A cartoon I saw recently depicted a dinosaur convention. The speaker is saying: “I have some good news and some bad news. The good news is that the earth’s atmosphere is warming up, the oceans are receding, and we’re entering a whole new era. The bad news is that we have a brain the size of a walnut.”

Today we face good news and bad news. The bad news is that this period of rampant social, political, and economic change is creating major upheavals in every corner of the planet. Now for the good news: As human beings we are more than capable of meeting the challenge. Unlike the dinosaurs, we have the tools to thrive in any environment because there are very few limits to our capacity to adapt, to learn, and to grow.

The message, however, is clear: In a world rocked by dramatic advances in technology and communications, those who don’t adapt or change are destined to go the way of the dinosaur.

These tidal waves of change can be both dizzying and uncomfortable leading many to cry out: “Stop world, I want to get off!” But the world won’t stop and we can’t get off. Whether this ride on Spaceship Earth is experienced as a thrill or a threat will now, more than ever, depend on our commitment to learning. In fact, we need to develop a voracious appetite for learning.

Learning, however, is much more than a ‘bottom-line’ issue. Although an important benefit of learning is that it keeps us employable, the purpose of learning is much more significant. Learning, growing, renewing is the core process of life itself. Learning nourishes our hearts, minds and souls. It keeps us fresh and vigorous.

“Real learning gets at the heart of what it means to be human,” says Peter Senge in his landmark book, The Fifth Discipline. “Through learning we re-create ourselves. Through learning we become able to do something we were never able to do. Through learning we re-perceive the world and our relationship to it. Through learning we extend our capacity to create. There is within each of us a deep hunger for this type of learning.”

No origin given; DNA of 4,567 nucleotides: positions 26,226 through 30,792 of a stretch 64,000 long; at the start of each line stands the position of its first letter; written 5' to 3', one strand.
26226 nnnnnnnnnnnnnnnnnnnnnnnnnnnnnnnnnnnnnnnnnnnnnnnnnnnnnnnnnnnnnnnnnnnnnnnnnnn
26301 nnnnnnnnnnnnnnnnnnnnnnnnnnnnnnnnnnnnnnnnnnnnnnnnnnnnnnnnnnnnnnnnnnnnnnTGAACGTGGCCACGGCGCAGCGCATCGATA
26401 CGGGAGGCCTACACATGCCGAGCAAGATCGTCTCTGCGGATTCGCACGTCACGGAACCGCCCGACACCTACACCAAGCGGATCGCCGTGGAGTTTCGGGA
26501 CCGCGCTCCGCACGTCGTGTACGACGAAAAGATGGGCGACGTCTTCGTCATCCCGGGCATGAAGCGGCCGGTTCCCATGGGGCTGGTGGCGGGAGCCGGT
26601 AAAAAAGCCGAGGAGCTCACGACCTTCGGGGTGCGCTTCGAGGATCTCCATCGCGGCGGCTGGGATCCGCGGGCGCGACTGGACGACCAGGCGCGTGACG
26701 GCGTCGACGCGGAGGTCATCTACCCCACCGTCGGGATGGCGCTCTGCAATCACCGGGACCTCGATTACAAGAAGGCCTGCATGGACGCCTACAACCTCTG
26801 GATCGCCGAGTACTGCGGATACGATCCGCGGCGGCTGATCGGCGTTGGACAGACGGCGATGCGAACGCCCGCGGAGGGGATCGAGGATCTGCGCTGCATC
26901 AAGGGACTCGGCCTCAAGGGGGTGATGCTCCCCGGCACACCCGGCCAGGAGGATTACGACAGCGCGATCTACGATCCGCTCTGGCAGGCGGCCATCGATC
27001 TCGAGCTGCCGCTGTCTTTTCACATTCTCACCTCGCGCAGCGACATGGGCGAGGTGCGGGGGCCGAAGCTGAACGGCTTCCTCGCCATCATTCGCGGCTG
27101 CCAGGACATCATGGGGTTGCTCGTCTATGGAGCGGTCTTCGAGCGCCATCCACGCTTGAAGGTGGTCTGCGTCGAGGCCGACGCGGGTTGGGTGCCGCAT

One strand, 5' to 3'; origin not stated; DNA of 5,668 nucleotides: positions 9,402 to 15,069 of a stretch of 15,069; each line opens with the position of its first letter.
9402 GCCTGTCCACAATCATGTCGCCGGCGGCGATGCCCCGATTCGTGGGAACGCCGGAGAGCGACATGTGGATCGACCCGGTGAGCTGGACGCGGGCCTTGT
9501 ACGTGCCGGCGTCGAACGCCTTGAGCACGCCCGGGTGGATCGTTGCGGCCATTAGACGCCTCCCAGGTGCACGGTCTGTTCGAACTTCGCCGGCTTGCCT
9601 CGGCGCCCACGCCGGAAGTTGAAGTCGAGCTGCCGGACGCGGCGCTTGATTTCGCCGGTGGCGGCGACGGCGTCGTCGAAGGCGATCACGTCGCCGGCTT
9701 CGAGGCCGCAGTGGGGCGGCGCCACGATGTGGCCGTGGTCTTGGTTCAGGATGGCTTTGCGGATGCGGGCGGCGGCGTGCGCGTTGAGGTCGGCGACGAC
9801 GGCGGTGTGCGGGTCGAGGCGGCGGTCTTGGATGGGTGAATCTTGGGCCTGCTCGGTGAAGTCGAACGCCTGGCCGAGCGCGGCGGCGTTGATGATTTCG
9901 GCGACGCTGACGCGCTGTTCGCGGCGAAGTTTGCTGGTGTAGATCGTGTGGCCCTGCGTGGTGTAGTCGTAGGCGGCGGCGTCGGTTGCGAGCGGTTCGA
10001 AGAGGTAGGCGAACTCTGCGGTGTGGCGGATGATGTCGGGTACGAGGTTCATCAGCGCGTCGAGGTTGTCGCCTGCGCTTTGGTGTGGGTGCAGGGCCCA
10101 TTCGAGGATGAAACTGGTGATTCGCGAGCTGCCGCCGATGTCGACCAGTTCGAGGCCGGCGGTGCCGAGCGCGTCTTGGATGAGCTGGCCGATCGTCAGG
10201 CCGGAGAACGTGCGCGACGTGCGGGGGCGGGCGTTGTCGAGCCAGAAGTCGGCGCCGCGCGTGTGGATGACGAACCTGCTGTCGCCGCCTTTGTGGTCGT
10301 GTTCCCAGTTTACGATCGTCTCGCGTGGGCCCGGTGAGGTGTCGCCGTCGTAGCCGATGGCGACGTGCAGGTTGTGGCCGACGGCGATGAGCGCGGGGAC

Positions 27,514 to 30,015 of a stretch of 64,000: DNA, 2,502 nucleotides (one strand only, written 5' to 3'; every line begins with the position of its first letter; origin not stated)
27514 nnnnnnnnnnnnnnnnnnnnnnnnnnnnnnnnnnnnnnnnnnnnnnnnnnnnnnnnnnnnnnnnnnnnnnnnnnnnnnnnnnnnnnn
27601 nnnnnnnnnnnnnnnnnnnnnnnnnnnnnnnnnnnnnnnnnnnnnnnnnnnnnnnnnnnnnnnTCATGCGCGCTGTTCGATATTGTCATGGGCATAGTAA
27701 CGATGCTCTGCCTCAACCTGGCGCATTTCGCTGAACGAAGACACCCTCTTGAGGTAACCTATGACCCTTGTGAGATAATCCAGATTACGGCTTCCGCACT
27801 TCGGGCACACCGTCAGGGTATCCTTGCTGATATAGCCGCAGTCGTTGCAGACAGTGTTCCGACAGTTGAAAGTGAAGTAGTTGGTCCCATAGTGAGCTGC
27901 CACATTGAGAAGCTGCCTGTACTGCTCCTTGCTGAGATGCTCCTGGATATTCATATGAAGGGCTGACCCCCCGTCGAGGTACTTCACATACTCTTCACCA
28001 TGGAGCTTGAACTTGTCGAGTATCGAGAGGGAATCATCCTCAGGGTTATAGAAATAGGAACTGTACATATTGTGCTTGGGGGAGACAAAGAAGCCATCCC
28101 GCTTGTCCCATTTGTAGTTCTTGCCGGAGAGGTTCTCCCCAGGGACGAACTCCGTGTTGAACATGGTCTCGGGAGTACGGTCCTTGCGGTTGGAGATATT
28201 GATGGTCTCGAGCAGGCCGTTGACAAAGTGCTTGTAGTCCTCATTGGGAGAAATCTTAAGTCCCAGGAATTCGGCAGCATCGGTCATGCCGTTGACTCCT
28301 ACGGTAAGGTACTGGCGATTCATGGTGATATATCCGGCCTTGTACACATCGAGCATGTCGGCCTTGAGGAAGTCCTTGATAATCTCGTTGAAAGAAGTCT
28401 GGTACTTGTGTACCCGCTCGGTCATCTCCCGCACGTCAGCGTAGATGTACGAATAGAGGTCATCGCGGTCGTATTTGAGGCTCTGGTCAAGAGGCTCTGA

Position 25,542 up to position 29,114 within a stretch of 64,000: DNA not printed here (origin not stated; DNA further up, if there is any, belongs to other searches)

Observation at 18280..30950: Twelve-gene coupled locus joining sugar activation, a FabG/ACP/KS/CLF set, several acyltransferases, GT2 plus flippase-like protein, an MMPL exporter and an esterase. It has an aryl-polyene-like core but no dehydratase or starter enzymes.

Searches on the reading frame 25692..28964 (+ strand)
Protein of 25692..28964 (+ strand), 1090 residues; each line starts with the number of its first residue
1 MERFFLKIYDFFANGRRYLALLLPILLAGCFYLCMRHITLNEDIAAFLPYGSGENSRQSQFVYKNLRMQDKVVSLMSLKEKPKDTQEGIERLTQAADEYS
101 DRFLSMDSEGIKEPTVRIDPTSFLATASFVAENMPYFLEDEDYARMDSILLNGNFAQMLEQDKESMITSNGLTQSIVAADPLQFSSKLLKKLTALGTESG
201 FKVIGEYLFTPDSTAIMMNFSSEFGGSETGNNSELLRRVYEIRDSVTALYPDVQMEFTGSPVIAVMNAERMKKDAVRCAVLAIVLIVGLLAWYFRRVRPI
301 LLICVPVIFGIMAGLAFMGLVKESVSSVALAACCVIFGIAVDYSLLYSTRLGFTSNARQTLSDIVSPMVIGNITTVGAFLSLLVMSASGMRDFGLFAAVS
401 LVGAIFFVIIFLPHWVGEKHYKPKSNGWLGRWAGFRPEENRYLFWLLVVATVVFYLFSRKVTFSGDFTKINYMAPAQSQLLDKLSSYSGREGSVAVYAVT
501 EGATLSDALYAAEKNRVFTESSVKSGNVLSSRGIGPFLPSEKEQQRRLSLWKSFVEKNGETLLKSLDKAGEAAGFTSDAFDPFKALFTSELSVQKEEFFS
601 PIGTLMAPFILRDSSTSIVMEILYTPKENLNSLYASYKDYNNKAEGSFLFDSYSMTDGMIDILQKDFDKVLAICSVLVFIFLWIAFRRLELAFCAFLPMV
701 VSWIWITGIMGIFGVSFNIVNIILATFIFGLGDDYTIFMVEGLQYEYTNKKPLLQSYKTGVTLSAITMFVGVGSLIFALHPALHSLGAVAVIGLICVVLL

*Change and diversity                       *Rethinking assumptions

*Bouncing back                                  *Getting out of ruts

*Gaining self-confidence                  *Broadening your horizons

*Having fun                                        *Creativity and innovation

*Maximizing your contributions    *Finding your purpose in life

*Solving problems                             *Becoming aware

If learning is difficult, it is because learning means opening ourselves to ideas and ways of doing things that are new to us. It means going outside our comfort zones, looking at life and what we do in a different way. It means embracing the awkward, unskilled parts or ourselves and admitting that we don’t have all the answers. It means being willing to rip things apart and put them back together again in fresh, innovative combinations.

All of us enter the world as curious, natural learners. But, as adults, it is our responsibility to maintain that curiosity. Learning is about giving yourself more options, more choices. This requires learning from the unexpected, being willing to and desirous of embracing the strange or unknown. When we’re open, we’re teachable – we are not afraid to entertain new thoughts, ideas, dreams, values, or beliefs. Every encounter, every interaction and insight becomes an opportunity to be more fully engaged in our dynamic world.

“Most people are willing to pay more to be amused than to be educated.”  Edward Blishen